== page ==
During Silvergate’s Q1 earnings call, an analyst actually asked if there had been any margin calls on SEN leveraged loans on a specific day when the price of Bitcoin fell 15%. . Silvergate CEO Alan Lane said there hadn’t been any, as the bank has a 75% or 80% collateral coverage requirement, and SEN Leverage borrowers pay more Bitcoin. or equal to the loan amount, so a 15% drop in Bitcoin’s value still hasn’t triggered a margin call.

Although SEN Leverage is still relatively new, Silvergate has been piloting and using the product for at least a year now, and Lane said: “We still haven’t suffered any losses in this portfolio. We had no major problems.

What will be the overall effect?

It is still too early to say how this will unfold. This is only an initial proposal from BCBS, and banking regulations may take years to finalize. It’s important to note that Silvergate is a bank that holds a ton of capital anyway. The bank ended the first quarter with a Class 1 Common Equity (CET1) ratio, a measure of a bank’s capital base expressed as a percentage of total risk-weighted assets, of around 55%.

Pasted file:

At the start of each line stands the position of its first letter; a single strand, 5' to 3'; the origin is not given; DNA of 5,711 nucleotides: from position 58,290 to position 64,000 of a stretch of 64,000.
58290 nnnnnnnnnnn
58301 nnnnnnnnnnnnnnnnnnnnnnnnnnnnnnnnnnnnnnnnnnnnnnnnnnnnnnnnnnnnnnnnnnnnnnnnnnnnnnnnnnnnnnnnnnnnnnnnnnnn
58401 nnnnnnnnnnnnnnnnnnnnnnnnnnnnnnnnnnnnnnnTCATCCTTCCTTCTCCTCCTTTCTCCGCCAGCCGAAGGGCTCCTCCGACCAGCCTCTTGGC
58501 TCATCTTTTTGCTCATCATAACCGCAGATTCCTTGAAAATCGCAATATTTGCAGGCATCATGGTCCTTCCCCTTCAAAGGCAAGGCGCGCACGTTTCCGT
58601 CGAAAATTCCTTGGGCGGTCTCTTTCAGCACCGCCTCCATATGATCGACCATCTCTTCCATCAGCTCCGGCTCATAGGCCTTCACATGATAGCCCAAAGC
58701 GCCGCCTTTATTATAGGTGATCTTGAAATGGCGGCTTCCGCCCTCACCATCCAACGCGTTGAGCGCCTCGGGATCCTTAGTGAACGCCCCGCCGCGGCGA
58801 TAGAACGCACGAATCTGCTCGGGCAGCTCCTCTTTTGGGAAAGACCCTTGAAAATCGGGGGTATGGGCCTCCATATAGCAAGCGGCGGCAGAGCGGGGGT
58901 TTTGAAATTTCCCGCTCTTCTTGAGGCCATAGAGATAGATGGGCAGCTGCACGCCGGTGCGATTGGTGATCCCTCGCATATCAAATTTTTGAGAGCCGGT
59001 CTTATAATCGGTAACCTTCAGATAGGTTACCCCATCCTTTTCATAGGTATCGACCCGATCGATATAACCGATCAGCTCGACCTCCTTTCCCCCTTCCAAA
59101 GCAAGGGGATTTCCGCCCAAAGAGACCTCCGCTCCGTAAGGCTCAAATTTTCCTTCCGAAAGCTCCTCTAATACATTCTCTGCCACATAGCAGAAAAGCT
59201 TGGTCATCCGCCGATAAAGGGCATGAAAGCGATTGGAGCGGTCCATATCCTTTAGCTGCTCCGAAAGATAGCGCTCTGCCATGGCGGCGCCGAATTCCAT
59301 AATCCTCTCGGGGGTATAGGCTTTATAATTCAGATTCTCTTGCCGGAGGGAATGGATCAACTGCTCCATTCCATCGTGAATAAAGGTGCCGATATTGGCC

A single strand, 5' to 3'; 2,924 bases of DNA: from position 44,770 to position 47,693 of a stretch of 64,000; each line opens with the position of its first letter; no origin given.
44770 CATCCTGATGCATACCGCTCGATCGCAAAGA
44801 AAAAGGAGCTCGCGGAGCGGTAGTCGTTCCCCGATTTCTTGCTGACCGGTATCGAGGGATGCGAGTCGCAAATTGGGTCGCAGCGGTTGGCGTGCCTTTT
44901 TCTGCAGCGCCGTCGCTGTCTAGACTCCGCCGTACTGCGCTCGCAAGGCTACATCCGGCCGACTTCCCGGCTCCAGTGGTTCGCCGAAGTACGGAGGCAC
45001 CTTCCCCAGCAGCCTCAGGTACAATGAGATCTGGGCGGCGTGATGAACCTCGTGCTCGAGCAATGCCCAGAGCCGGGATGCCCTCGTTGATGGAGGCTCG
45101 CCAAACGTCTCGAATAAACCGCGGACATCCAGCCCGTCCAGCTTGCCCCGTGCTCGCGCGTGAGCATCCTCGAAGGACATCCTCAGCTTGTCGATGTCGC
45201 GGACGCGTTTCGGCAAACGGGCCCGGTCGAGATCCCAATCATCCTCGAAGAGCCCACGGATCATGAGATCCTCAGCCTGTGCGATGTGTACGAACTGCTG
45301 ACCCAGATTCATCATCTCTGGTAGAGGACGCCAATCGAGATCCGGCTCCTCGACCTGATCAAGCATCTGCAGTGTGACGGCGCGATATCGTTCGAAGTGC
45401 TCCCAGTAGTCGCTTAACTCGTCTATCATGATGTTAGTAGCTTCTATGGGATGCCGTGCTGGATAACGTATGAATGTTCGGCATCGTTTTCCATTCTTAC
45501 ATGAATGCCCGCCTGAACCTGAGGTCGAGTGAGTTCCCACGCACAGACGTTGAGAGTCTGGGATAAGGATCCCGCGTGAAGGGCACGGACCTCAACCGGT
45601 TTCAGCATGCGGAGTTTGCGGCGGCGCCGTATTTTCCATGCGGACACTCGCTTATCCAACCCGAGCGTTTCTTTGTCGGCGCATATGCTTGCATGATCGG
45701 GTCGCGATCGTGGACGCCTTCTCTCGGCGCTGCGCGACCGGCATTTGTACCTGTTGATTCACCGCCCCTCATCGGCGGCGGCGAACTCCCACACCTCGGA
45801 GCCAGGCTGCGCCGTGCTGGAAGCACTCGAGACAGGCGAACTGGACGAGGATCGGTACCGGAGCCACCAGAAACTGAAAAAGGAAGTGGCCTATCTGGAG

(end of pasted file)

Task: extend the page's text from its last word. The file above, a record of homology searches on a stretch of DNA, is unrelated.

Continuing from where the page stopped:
Now that’s sky-high, as Silvergate has raised capital to support its future growth, but the bank has operated with a CET1 ratio above 23% for the past four quarters, when most banks its size lie between 7 and 10%.

Ultimately, Silvergate does not acquire, hold, or trade crypto assets. Do I hope BCBS will eventually change its stance on Bitcoin collateral? Absolutely yes. But I don’t think the BCBS proposal, even if implemented without change, would necessarily prevent the growth of SEN leverage as many believe.

This article represents the opinion of the author, who may disagree with the “official” recommendation position of a premium Motley Fool consulting service. We are motley! Challenging an investment thesis – even one of our own – helps us all to think critically about investing and make decisions that help us become smarter, happier, and richer.